For dedicated Trekkies — or Trekkers, to use the preferred nomenclature — the single coolest room on the entire U.S.S. Enterprise is the holodeck facility introduced in “Star Trek: The New Generation.” More than just a virtual reality chamber, the holodeck generates replicated physical matter on the fly, responsive to the actions of the people inside. You can handle physical objects within the holodeck, or sit on chairs, or even climb trees or go swimming.
A new initiative from the MIT Tangible Media Group, led by Professor Hiroshi Ishii, may be a first step toward holodeck technology. The TRANSFORM table, unveiled at the Lexus Design Amazing exhibition in Milan, Italy, last month, uses 1,000 independently operating columns, or pins, to create a kind of shapeshifting piece of furniture that responds to human gesture and interaction. Check out the video below.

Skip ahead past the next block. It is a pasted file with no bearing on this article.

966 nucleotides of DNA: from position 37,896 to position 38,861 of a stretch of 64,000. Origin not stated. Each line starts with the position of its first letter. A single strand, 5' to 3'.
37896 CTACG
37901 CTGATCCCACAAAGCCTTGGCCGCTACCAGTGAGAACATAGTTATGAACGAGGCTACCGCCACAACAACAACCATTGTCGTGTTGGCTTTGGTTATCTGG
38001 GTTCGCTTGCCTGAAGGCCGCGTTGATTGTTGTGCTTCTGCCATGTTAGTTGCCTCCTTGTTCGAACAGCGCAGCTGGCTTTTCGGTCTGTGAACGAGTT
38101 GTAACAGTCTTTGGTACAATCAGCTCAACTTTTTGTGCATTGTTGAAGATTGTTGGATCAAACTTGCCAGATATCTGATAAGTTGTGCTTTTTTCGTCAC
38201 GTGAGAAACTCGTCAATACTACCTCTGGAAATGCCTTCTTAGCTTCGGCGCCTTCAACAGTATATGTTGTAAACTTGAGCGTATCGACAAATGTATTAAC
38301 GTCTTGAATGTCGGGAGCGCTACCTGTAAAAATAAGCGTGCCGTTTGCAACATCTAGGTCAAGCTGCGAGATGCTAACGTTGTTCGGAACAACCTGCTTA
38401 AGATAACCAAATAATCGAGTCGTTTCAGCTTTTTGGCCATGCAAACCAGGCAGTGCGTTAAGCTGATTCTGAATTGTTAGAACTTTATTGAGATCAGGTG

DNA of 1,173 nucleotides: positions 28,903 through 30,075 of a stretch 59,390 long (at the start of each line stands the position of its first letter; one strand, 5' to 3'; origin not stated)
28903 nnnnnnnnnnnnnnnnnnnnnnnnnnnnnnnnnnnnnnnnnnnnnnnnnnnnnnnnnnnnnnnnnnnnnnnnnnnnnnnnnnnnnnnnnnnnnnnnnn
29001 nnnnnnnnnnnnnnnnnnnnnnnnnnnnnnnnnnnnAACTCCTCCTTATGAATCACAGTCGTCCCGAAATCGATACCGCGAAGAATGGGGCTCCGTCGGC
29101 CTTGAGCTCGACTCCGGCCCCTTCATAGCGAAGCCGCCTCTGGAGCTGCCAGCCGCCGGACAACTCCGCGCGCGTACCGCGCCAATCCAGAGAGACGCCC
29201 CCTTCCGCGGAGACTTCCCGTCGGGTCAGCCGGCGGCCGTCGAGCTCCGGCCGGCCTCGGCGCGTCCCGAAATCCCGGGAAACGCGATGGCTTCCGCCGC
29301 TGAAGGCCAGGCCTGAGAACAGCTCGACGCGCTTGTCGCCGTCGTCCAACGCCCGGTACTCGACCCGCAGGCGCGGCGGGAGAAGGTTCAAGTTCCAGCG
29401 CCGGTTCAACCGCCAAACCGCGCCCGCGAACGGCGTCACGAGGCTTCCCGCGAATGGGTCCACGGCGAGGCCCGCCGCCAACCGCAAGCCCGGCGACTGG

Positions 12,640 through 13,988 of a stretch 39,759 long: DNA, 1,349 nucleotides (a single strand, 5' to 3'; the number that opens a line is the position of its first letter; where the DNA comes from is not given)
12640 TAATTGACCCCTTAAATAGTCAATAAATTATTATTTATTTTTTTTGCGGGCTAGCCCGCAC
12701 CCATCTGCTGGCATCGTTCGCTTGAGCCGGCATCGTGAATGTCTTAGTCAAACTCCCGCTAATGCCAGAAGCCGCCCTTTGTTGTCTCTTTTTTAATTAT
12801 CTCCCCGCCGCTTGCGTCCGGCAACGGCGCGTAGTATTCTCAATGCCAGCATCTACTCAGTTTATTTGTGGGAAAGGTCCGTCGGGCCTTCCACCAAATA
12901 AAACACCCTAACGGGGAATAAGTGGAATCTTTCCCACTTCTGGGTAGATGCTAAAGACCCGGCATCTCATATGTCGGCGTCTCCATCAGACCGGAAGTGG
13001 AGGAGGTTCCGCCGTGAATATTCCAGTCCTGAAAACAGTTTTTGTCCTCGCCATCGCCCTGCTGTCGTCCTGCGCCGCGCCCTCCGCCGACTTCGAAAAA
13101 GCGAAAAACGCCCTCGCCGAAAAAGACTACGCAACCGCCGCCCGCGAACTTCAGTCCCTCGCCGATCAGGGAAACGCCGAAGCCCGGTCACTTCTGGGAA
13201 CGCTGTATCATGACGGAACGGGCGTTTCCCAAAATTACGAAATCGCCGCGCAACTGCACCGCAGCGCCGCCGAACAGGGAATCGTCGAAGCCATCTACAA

The TRANSFORM table employs sensors to monitor the kinetic energy of any person in the vicinity, then generates a wave motion changing the shape and surface of the table in real time.
For now, the table is just an experiment in fusing technology and design: What if furniture could anticipate your intent, and change shape or move? But according to the Tangible Media Group project page, it’s all part of the larger “Radical Atoms” vision that could eventually incorporate elements of virtual reality and nanotechnology. The goal? Material that morphs on the fly into whatever object is required.
“Radical Atoms is a vision for the future of human-material interaction, in which all digital information has a physical manifestation so that we can interact directly with it. We no longer think of designing the interface, but rather of the interface itself as material.”